VALDEZ AND SHOUP GLACIERS
pied by the Camicia Glacierl which is detached from the main ice tongue, as already stated. Between this former tributary and the Valdez Glacier is a triangular depression into which the Valdez Glacier bulges slightly (Fig. 22) and this depression, one or two hundred feet deep, sometimes contains a marginal lake, like the Merjelen See on the border of the Aletsch Glacier in Switzerland. At the time of our visit in August, 1909, there was no lake present, but the numerous stranded icebergs attested its recent presence, the fact that these icebergs had not melted and that some of them rested upon last winter's snowbanks showing that the lake had existed in the spring of 1909. The lake
FIG. 28. TRIANGULATION ON FRONT 07 VALDEIZ GLACIEIE IN 1909. For location of stations A and B see Fig. 22.
occupied a triangular area of nearly half a square mile and probably received part of its water from a stream issuing from Camicia Glacier and part from the marginal drainage of Valdez Glacier itself. The lake possibly forms every spring or winter, when glacial advance and freezing closes crevasses and sub-glacial channels, and drains again early in the summer through a submarginal channel. That the draining of the lake of 1909 had been completed in August is shown by the icebergs (PI. XCVI) in the picture reproduced here. This detached tributary, which is three-eighths of a mile wide and has one south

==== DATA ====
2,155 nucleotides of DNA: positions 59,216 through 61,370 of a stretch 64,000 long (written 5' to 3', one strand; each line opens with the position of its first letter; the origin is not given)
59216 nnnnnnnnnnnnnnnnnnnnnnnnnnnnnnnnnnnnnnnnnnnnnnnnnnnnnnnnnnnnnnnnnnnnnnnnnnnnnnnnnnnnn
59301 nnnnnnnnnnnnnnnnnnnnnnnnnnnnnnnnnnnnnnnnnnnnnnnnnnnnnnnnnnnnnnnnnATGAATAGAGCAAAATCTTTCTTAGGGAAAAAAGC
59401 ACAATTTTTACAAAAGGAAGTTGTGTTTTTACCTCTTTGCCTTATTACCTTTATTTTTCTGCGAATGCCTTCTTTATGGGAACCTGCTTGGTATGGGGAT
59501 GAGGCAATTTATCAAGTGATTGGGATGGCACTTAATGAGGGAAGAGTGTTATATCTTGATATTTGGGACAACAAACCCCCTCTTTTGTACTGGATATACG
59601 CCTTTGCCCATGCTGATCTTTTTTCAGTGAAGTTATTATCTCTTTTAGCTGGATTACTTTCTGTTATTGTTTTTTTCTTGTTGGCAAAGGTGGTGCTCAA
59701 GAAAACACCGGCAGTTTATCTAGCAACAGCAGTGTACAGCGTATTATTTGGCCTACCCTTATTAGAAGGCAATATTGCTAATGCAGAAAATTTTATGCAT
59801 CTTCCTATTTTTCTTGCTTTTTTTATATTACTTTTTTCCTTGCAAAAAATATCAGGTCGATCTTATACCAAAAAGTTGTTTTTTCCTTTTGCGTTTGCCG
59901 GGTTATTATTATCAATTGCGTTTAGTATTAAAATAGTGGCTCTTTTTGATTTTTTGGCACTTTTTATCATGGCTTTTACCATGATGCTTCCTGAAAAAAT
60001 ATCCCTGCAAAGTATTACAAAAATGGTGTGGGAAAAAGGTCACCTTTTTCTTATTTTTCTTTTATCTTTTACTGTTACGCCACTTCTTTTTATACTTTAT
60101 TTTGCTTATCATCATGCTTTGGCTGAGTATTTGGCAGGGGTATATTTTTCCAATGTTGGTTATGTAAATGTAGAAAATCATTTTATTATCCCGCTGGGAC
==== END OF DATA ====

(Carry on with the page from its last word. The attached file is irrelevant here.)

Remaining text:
i Named for the late L. S. Camicia of Valdez, whose valuable observations on Valdez Glacier have already been mentioned.